How to overcome financial abuse, what to look for, where to get help

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Jessica Brown has heard too many “horrible” stories to count.

The CEO and founder of Australia’s new charity, The Warrior Woman Foundation, has seen first-hand the types of financial abuse women face.

“One of the most horrible things that makes my blood boil is (the partners) preventing them from being independent, from finding a job,” she said.

“A woman had an important meeting at work the next day, so she had stayed up all night and he hurt her to prevent her from going to the meeting.

“We had a young girl who was prevented from studying.”

Ms Brown was reading the stories in her charity’s applications Young Warriors Program.

Former Woman of the Year in New South Wales launched the Warrior Woman Foundation to help vulnerable young women transition from out-of-home care to adulthood.

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She helps women from disadvantaged socio-economic backgrounds and foster families who have struggled with mental illness, drug addiction, relationship violence, family issues and lack of education.

“It’s horrible these stories, really, really horrible,” she said.

“Sometimes with coercive behavior it’s so gradual that they don’t see the difference right away. It is a slow combustion.

“Many of them are empty shells of themselves. They just yearn for the absolute soul of them, they are so drained, they have so many doubts about their own abilities.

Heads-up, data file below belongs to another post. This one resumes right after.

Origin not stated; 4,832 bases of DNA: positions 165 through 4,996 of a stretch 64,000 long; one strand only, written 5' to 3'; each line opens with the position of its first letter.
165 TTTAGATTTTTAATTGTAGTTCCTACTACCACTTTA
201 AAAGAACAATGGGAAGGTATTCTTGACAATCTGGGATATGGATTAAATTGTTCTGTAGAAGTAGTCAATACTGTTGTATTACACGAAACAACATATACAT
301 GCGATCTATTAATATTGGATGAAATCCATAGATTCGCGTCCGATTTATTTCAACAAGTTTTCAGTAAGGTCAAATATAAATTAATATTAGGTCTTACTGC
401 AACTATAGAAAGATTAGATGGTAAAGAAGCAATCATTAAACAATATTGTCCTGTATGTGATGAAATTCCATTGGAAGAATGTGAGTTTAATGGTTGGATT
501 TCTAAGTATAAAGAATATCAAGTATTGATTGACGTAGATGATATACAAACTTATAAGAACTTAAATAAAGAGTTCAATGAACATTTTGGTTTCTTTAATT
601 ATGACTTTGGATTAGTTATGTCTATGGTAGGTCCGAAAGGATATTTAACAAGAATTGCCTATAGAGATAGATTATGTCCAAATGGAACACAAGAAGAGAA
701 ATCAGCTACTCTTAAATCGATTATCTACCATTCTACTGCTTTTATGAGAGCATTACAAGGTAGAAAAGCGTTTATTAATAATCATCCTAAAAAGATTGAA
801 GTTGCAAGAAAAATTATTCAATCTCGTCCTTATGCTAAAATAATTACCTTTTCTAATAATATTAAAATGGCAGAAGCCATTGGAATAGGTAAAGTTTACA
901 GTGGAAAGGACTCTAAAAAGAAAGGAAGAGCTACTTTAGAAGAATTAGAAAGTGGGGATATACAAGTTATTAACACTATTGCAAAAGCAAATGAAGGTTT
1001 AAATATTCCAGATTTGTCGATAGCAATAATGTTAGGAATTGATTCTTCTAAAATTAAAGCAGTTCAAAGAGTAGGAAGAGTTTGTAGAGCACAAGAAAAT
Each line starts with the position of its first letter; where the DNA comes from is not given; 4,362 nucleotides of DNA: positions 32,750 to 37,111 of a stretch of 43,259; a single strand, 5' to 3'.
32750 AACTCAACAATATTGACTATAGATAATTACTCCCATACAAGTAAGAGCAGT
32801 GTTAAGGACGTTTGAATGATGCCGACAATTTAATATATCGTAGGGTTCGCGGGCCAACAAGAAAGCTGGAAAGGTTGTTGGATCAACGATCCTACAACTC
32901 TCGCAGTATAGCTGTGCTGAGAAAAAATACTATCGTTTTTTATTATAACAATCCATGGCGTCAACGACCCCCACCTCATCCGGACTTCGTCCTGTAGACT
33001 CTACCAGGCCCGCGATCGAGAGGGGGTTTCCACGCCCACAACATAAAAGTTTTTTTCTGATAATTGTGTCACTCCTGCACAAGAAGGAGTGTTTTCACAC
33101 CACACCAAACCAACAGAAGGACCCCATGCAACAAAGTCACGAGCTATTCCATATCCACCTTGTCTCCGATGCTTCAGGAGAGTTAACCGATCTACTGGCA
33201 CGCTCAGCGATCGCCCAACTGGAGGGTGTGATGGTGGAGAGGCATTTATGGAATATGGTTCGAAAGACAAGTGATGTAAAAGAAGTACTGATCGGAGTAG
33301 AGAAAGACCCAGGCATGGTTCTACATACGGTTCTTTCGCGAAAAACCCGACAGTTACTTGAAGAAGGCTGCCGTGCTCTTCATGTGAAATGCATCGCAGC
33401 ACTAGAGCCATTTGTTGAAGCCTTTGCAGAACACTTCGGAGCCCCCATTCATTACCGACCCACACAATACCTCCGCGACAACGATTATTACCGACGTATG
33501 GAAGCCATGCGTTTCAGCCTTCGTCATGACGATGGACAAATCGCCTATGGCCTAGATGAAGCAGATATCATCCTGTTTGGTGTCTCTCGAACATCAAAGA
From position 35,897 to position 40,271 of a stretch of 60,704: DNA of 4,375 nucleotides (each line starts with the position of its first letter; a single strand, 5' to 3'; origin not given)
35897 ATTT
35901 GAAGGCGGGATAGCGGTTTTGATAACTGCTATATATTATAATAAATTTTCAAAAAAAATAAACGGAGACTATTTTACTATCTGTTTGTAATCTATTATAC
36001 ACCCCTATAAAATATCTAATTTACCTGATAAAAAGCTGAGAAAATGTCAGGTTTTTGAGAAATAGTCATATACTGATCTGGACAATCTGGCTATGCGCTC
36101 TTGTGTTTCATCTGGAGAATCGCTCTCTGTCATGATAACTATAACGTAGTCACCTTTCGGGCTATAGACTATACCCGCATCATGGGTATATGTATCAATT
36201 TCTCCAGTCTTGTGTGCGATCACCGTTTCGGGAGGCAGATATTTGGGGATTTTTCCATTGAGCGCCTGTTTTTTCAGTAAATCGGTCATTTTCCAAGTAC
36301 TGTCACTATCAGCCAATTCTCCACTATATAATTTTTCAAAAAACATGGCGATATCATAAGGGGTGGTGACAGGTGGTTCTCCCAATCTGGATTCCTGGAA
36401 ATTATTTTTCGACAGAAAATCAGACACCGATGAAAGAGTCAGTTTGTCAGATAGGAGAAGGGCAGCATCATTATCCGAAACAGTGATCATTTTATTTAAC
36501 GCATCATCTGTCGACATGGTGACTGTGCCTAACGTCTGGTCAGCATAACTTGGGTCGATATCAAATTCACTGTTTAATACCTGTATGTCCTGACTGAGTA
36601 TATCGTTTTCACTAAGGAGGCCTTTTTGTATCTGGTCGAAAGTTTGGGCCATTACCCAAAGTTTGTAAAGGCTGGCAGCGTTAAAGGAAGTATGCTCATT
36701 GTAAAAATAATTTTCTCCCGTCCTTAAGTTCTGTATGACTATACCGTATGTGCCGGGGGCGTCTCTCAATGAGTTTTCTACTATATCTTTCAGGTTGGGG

“The sad thing is a lot of people say, ‘It’s my fault I’m bad with money,’ and they don’t seek legal help.”

The foundation connects women to legal centers for financial abuse and has mentors to help them through the process of consolidating any debt.

While Ms Brown started the charity last year, she has a long history of working with vulnerable women and has seen an increased need to help them.

The foundation’s goal is to teach younger generations about financial literacy, the signs of financial abuse, how to prevent them, and how to fend for themselves.

“We have a bit of a mantra that financial literacy is the difference between being able to make your own decisions or having them made for you,” she said.

“Women earn 14% less in Australia, so it’s about addressing that inequality so that women, when they turn 55, actually have the money. Women get $ 250,000 less than their male counterparts when they retire, which is awful. “

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Ms Brown said some of the signs that women are experiencing financial abuse include their partners controlling how all household income is spent, forcing them to claim social security benefits like Centrelink, forcing them to vouch for a loan in their name, forcing their partner to take out a second credit card in their name and accumulate debts and forge signatures.

Other red flags may be withholding financial support or gambling.

Ms Brown said it was important for women to stay in touch with people they trust, not afraid to talk about their situation and learn to recognize and avoid financial scams.

This may include regularly checking financial statements for transactions and not ceding control of the accounts.

“It’s really simple things like opening your own mail and storing documents and account credentials in a safe and secure place,” she said.

“If they lend money, have it in writing and don’t sign any documents you don’t understand. “

Ms Brown said financial abuse can happen to anyone, not just vulnerable women.

“Just because you don’t have the bruises, the scars of financial abuse are still visible,” she said.

the Young Warrior Program takes apps now.

The foundation also runs a financial training program for vulnerable women called Penny Wise Warriors, which teaches young women the financial skills and education necessary to escape disadvantaged socio-economic conditions and abuse.



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